won't print" syndrome. This occurs when a computer novice is trying to use a computer and has no idea how the system
works. So the problem is "It won't print". If you're not on-site, this can be a real headache. Here are some easy steps to try
to eliminate printer problems.
1. Ask if the printer is on. I know, this sounds idiotic, but it happens. I've spent too much time on the phone asking
about problems that could have been solved by asking this simple question. It does two things; It ensures the
printer is on and plugged in, and gets the person looking for other flashing buttons that can be a sign of the
2. Make sure the printer is on-line. An off-line printer won't print, no matter how much you kick, punch, and scream
at it. An on-line printer will either have a light off or on depending on the model, so if you can read the manual.
3. Make sure the paper is in straight, and that there's enough paper to reach the paper feed rollers. Some printers
can't print when they get down to 2 or 3 sheets because the paper won't press hard enough on the paper feed roller
4. Check the toner levels, ribbon wear, and ink levels. Common symptoms of these problems are pages that only
print in streaks or are faded, or the computer warning you the levels are low.
5. Make sure the right drivers are installed, and are working properly.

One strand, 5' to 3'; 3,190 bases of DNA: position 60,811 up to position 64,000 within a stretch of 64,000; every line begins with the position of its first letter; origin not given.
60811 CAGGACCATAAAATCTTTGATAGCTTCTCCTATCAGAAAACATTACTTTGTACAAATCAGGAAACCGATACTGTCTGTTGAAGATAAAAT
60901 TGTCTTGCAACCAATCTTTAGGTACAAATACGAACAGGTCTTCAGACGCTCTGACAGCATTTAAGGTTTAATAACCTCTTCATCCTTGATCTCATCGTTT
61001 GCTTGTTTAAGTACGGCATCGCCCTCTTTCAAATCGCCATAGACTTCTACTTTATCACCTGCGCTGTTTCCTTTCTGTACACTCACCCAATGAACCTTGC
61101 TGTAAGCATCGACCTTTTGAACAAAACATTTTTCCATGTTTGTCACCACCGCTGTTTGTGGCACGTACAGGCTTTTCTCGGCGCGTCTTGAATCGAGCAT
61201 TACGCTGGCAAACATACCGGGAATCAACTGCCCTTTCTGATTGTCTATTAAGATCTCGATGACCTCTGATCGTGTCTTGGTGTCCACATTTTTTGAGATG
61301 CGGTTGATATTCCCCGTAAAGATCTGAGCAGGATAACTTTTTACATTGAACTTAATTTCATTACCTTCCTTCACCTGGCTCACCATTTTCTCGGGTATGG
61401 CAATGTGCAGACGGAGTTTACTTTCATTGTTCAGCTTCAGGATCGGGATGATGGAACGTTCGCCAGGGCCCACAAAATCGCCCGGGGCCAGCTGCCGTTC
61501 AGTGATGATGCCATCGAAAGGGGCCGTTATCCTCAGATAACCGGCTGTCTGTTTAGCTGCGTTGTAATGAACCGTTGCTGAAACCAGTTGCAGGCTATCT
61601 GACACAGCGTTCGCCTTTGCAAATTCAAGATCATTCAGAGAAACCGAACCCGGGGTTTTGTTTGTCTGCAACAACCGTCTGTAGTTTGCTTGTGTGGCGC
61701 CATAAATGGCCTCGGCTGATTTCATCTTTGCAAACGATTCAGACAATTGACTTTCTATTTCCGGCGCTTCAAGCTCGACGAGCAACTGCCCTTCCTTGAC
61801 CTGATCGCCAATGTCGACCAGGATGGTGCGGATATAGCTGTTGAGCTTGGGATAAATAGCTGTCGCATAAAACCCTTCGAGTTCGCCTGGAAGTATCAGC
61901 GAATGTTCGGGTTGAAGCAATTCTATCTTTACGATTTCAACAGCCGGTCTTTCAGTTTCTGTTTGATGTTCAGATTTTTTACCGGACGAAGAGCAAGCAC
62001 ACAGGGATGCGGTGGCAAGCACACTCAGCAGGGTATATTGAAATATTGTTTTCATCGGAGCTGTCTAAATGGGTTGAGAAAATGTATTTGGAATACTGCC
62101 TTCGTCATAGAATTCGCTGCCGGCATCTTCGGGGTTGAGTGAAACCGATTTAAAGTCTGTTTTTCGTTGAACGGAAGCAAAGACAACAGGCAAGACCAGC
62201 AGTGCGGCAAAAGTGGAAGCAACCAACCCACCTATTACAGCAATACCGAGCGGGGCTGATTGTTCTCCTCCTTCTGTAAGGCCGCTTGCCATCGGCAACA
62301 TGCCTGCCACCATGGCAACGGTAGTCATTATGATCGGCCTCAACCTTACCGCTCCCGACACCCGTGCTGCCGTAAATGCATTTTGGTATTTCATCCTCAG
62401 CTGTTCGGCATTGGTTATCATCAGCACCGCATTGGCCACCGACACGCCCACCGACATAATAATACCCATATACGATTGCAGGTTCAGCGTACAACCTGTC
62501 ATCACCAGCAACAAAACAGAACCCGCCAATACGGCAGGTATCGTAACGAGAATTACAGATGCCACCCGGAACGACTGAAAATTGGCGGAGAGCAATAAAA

6. If it is a new printer, make sure the cable is a bi-directional (IEEE 1284) cable.
7. Ensure that no small pieces of paper are jamming up rollers or jets.
If all of these fail, you've probably got a more serious problem that will involve opening, cleaning, and repairing the
printer. Consult the manual for details on these issues.
Please review the methods of installing Printer Drivers and printers by going to Start - Settings and clicking Printers. This
system is automated, so I have not covered it here. Do a quick review to make sure you know how to install a local and a
network printer using this wizard.
Lastly, most of the information you have seen the past two weeks you will never use anywhere but the exam. Most printers
are so cheap; they aren't serviceable and are replaced more often than serviced. Others are so complex, only specifically
trained individuals should even open them up. Most of the time, the problems you will see have nothing to do with what I
have talked about here. I've seen bent paper trays, dead motors, snapped corona wires, and every other problem that has
nothing to do with any of the information I have given. Essentially, for every part in a printer there is a new and unique
problem. Spend as much time as you can reading and watching printers, and when the problems occur, think them out
logically and rationally.